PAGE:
I apologise for turning this into the HealthCare.Gov train-wreck site, but it's such a material-rich environment that I can't help myself.
Today the US government Health and Human Services department issued a statement on what they are doing to fix HealthCare.Gov:
To ensure that we make swift progress, and that the consumer experience continues to improve, our team has called in additional help to solve some of the more complex technical issues we are encountering.Interesting. I wonder in particular who from inside government is going to lend their expertise to this disaster-in-motion of software mis-engineering?
Our team is bringing in some of the best and brightest from both inside and outside government to scrub in with the team and help improve HealthCare.gov.
We are also defining new test processes to prevent new issues from cropping up as we improve the overall service and deploying fixes to the site during off-peak hours on a regular basis.I really hope that this is a PR writer mis-understanding what she was told. You can't generally prevent new issues from cropping up from your code changes, because you don't know what those issues might be. You can however make a good stab at preventing old issues by setting up regression tests, running cases based on past errors to verify that the errors do not re-occur. Perhaps that's not forward-looking enough for HHS, but the sad fact is that crystal balls have very limited utility in software engineering. You're far better to improve your existing monitoring and logging so that at least you can identify and characterise errors that are occurring now.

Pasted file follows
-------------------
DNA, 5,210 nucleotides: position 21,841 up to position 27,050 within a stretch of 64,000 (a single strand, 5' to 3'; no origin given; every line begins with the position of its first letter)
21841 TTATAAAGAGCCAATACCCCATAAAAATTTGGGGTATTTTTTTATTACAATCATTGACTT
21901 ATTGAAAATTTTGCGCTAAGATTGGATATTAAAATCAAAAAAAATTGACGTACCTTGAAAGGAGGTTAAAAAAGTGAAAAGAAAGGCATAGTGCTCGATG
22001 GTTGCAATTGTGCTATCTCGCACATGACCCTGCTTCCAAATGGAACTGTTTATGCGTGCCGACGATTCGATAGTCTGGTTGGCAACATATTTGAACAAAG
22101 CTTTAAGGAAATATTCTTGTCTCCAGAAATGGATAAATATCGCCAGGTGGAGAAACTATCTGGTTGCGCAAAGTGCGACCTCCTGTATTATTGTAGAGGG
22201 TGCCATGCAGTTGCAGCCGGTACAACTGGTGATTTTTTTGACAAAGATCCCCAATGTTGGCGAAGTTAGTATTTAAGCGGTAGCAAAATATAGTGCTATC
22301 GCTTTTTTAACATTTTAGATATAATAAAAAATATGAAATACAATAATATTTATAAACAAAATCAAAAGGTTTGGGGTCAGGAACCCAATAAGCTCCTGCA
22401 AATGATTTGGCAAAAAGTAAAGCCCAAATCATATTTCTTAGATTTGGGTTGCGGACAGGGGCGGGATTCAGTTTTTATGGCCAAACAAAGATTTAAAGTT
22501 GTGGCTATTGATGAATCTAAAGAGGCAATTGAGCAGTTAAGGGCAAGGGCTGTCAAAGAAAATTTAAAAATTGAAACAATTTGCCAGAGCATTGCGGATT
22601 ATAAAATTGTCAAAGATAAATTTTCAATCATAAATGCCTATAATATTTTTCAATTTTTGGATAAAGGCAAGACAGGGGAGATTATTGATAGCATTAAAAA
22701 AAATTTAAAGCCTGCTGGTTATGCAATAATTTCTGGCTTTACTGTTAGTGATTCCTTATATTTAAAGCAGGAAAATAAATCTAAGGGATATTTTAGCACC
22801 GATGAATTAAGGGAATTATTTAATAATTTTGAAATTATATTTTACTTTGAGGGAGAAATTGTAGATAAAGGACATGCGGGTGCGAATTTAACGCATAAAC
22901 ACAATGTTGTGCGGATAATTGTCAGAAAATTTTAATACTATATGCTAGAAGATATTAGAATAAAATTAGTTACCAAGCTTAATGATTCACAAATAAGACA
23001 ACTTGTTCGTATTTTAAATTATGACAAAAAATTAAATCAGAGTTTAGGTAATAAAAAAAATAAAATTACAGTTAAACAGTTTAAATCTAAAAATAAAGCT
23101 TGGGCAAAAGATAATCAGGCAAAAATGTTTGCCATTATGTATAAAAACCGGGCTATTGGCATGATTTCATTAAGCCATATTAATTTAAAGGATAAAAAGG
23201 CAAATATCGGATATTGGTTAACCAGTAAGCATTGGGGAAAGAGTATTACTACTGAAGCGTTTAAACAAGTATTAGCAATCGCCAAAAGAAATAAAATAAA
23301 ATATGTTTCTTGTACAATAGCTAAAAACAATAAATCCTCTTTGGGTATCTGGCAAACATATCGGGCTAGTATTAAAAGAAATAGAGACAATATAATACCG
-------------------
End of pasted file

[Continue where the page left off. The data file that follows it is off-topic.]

I liked Republican Senator John McCain's suggestion for how to fix things:
"Send Air Force One out to Silicon Valley, load it up with some smart people, bring them back to Washington, and fix this problem. It's ridiculous. And everybody knows that."The irony is that this is more or less what the Obama campaign did for the 2012 election campaign and it worked spectacularly well. If they'd done something similar for HealthCare.Gov, recruiting interested and motivated tech people from Silicon Valley (notoriously Democrat-heavy) to design and oversee the healthcare exchange, then quite possibly it would not have gone horrendously wrong. The problem now is that they are stuck with their existing design and implementation, and any redesign would necessarily trash most of their existing code and tests and require months of work to produce anything.
I'm reminded of the tourist in Ireland who asks a local how to get to Kilkenny, and the local responds "Ah well, if I wanted to get to get to Kilkenny, I wouldn't start from here."